Marketing Attribution, Artificial Intelligence, and Game Theory
More and more companies have been asking me about multichannel marketing attribution, especially since we posted the popular white paper and webinar on this topic. Two of the most common questions I’ve received are:
- Why do I need game theory to do marketing attribution (and how does a Shapley Value work)?
- Why do I need a model to do marketing attribution?
I’m going to address both of these questions by walking through a number of different scenarios that should help clear up any confusion.
Case 1: Zero Marketing Touchpoints
Let’s start with the easiest scenario: there are zero marketing touchpoints, and you have sales of $1,000. If you have zero marketing touchpoints, then all $1,000 of your sales are baseline sales— no sales are attributable to marketing, and attribution is trivial.
Case 2: One Marketing Touchpoint
You want more sales, so you start marketing using touchpoint A and your sales increase to $4,900.
If you used the popular but obsolete and flawed “last touchpoint” methodology, you will attribute all of the sales to touchpoint A with a value of $4,900. But, this is inconsistent with economic theory, which says that the value of a good or service is its marginal utility. You already had $1,000 in sales, so touchpoint A is worth $4,900 – $1,000 = $3,900.
Phew, that wasn’t too difficult to calculate!
Case 3: Two Marketing Touchpoints
Buoyed by your marketing success with touchpoint A, you add touchpoint B. Sales increase to $6,200. You quickly conclude that touchpoint B is worth $6,200 – $4,900 = $1,300, but you are about to learn differently. While you are away on leave, your staff forgets to run touchpoint A, and for a period you only have touchpoint B running. Sales drop to $5,000. After you return from leave and reinstate touchpoint A, sales return to $6,200.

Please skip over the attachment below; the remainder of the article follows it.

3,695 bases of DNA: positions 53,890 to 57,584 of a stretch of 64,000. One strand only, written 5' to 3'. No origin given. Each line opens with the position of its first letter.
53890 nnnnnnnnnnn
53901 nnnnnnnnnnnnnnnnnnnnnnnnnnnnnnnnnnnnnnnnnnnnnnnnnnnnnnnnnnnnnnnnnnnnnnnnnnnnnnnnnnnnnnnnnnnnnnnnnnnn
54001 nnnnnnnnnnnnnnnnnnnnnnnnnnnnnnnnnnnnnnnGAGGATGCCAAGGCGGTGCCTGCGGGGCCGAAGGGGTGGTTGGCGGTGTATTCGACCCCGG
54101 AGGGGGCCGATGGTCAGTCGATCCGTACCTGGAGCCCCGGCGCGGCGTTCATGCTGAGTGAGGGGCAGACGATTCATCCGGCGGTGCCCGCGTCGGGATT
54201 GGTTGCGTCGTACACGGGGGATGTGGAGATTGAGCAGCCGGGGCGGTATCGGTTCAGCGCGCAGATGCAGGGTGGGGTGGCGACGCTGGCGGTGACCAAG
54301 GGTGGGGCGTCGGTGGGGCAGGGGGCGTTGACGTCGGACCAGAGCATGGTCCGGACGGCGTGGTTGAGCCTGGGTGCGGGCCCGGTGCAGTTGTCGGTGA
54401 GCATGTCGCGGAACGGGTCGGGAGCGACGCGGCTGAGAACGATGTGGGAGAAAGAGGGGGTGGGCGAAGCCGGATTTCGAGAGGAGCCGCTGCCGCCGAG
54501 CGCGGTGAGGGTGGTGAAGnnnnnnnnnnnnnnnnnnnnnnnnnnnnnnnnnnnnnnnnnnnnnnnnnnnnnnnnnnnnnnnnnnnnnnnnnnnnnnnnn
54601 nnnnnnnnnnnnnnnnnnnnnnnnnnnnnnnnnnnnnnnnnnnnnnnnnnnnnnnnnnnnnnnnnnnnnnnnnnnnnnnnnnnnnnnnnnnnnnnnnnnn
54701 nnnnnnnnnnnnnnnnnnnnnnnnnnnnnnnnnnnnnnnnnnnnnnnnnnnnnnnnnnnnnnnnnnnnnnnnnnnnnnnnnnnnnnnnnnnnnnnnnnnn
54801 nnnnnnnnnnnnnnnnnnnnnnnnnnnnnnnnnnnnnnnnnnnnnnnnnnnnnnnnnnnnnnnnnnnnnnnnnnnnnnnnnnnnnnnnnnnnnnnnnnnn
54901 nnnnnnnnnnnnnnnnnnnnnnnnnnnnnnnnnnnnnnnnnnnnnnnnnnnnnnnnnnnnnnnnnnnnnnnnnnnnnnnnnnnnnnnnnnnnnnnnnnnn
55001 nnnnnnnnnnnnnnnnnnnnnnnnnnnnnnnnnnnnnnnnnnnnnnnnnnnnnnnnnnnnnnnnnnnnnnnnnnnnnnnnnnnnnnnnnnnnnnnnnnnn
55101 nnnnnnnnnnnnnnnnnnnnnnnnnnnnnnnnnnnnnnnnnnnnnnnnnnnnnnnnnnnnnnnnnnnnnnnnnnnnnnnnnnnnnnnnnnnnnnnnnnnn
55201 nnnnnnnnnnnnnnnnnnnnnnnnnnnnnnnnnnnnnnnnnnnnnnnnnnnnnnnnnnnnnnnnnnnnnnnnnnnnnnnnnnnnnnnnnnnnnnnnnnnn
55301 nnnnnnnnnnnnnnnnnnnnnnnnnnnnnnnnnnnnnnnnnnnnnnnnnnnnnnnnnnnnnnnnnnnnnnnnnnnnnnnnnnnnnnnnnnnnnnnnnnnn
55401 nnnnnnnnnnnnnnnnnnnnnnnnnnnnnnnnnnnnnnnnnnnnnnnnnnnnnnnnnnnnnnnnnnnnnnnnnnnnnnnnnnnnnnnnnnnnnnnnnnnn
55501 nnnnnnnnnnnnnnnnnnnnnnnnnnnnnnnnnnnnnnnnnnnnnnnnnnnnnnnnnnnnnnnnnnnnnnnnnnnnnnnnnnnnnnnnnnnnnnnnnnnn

|Touchpoint A only||$4,900|
|Touchpoint B only||$5,000|
|Touchpoints A + B||$6,200|
When you reinstated touchpoint A, sales increased by $1,200. Does that mean that touchpoint A is actually worth $1,200? Or is it worth $3,900 like we calculated in the section about one touchpoint?If touchpoint B gives you sales of $5,000 on its own, does that mean that touchpoint B is actually worth $5,000 – $1,000 = $4,000? Or is it worth $1,300 as we calculated in the previous paragraph?
What we know is that the total value of A plus the value of B must equal $6,200 – $1,000 = $5,200.
We need a solution such that:
A + B = 5200, and
1200 <= A <= 3900, and
1300 <= B <= 4000
For the example above there is a range of values for A and B that satisfy all of these conditions, but as we add more touchpoints, we will discover that there is really only one general solution that works across many touchpoints— the Shapley Value. If you look it up online, you will see a complicated looking formula:
but if you look at worked examples, you start to see that it is actually quite simple to calculate. Just get all of the attribution orders, measure the marginal contribution for each, and take the average.
For our example, the Shapley Values are:
Touchpoint A = (1200 + 3900) / 2 = $2,550
Touchpoint B = (1300 + 4000) / 2 = $2,650
Wow, that’s so much easier than the complicated formula!
Case 4: Three Marketing Touchpoints
You want more sales, so you add a third marketing touchpoint, and sales increase to $6,450. Now you want to know the value of touchpoint C, and revise the values of touchpoints A and B. To do the calculation, you need to know values for all the combinations of A, B, and C, and the predicted sales from those combinations, as seen below:
|Touchpoint A only||$4,900|
|Touchpoint B only||$5,000|
|Touchpoint C only||$4,100|
|Touchpoints A + B||$6,200|